If it only were 1974!
The drugs! The sex! The macramé midriff tops!
That was the time when the leisure suited Me decade was snuffing out the last vestiges of Summer of Love idealism. Where 60s hedonism was about discovery and liberation, the 70s response was cynical and opportunistic. Chemical mind expansion had migrated into addiction and AIDS was on the horizon. But the 70s wasn't just all about solipsistic pleasure chasing, boundaries were pushed and paradigms were shifted, not the least of which were the roles of women. By 1974 the bubblegum anthem I Am Woman had just released its sphincter hold of the radio, sex was being discussed much more openly––Everything You Want to Know Sex (But Were Afraid to Ask) was on many home bookshelves as was The Sensuous Woman/Man––and took a much more prominent role in popular music, e.g. Walk on the Wildside, Sexual Healing, Afternoon Delight, Pillow Talk, Jungle Fever, Lady Marmalade, etc... you get the idea.
But those songs all shared a mostly male point of view. Where was the frank description of the female side of things? Enter Butterboy: A women's perspective a million miles away from Chapel of Love or even Torn Between Two Lovers and the precious confessions of the likes of Carly Simon and Laura Nyro (not that precious can't have its place). Butterboy is something different, it throws down the sexy candor from the get go and doesn't even bother with the entendre: "He was hard as a rock but I was ready to roll..." And the chorus: "Go baby go (Get it up boy)/ Show what you know/ There's a fire down below." The narrator will claim she was "shock[ed] to find out [she] was in control" in her presumably new role as jockey of her own carnal rodeo. But, as might be expected of a woman's perspective, things are a little more complicated.
But first, who was Fanny? An all female outfit led by the Philippines-born and California raised Millington sisters, June and Jean. Consensus is they were "the first notable/successful hard rock group made up entirely of women." ("Hard" may be a stretch here but notable––sure––although it's not as if there weren't others.) Of course, they were about 10 years behind Suzi Quatro's sisters, the Pleasure Seekers. (Wiki says Fanny was the third all female group signed to a major label.) Like the Quatros, Fanny were musicians of the sort that could've owned bands like The Bangles and The Go-Gos. Keyboardist Nickey Barclay worked as a session musician and played on Joe Cocker's Mad Dogs and Englishmen tour while the whole band backed-up Barbra Striesand for her rock album, "Stoney End." These ladies weren't just frontin'.
While Butterboy may extoll the liberation of "casual, quick relations," this self-empowerment has its issues. Jean Millington sings to her liaison, "give me more" and he only responds "you're too much." (After all, she says "get it up boy" and not "tongue out til you drop a lung out.") Still, her tool's flesh failures are still not something to sneeze your coke-riddled nose at. Remember, 1974 was only two years after Roe vs. Wade and the pill, introduced in 1962, had only been in wide use for a few years. This was an America where a flaming Conservative president like Nixon could sign a Title X into law (1970), a program which would have government pay to make birth control available for low-income and uninsured women. (The same kinds of women who were called "whores" in the 2012 election cycle.) Considering the post-War milieu in which Fanny came of age, Butterboy's directness was some bold in your face stuff.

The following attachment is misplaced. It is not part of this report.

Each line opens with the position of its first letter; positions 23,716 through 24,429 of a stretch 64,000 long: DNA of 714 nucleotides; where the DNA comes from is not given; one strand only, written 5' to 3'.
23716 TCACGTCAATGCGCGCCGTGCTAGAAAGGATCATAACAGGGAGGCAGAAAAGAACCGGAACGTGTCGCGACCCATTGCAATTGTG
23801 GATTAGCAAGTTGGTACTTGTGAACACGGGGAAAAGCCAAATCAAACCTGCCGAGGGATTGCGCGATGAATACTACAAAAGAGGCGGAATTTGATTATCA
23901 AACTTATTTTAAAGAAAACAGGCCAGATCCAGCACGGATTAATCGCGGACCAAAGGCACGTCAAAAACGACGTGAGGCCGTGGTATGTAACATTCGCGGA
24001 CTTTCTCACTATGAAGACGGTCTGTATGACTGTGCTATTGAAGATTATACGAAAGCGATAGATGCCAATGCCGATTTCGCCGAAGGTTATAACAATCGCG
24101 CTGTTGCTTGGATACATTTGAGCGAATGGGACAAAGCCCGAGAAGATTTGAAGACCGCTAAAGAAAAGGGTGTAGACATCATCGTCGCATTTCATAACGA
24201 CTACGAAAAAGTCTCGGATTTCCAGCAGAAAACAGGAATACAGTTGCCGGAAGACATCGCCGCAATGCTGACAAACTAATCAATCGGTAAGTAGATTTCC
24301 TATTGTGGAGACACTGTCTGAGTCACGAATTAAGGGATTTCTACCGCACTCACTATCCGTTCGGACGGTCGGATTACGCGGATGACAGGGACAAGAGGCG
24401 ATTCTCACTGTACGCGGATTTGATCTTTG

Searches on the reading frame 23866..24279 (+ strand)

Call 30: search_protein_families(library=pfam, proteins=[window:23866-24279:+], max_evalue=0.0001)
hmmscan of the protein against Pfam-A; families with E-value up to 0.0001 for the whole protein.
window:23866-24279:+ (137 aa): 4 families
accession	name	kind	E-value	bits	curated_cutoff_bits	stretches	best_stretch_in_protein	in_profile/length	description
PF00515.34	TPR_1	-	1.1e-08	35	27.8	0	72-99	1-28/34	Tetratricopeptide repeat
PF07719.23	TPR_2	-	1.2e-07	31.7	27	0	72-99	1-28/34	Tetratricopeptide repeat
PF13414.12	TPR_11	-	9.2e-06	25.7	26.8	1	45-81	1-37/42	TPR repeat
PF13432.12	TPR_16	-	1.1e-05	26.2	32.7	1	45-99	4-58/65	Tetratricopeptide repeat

And the song just plain rocks. And rocks hard despite its watered-down guitar cocktail, most of its juice coming from the swinging wah-oo-wah-oos, strutting baseline, and the bangin' Jerry Lee lite piano, not to mention a hook worthy of hanging a side of beef. Its bodacious boudoir confessions––hard to imagine any female performer getting equivalently raw these days (unless it's not men you're talking to)––wouldn't make the song worth discussing without it.
Interesting to note the cheesecakey image at top was off-brand for them. (I'd guess some A&R types had ordered them to sex it up.) You can see them in dressed-down action at their website here.
This video, on the other hand, may be the exception: They praise the "stimulating" qualities of tea and the camera lingers for some leering butt shots.
More history on the band here.
Fanny: Butterboy (1974)
Here they are performing some earlier material. Note the condescending intro: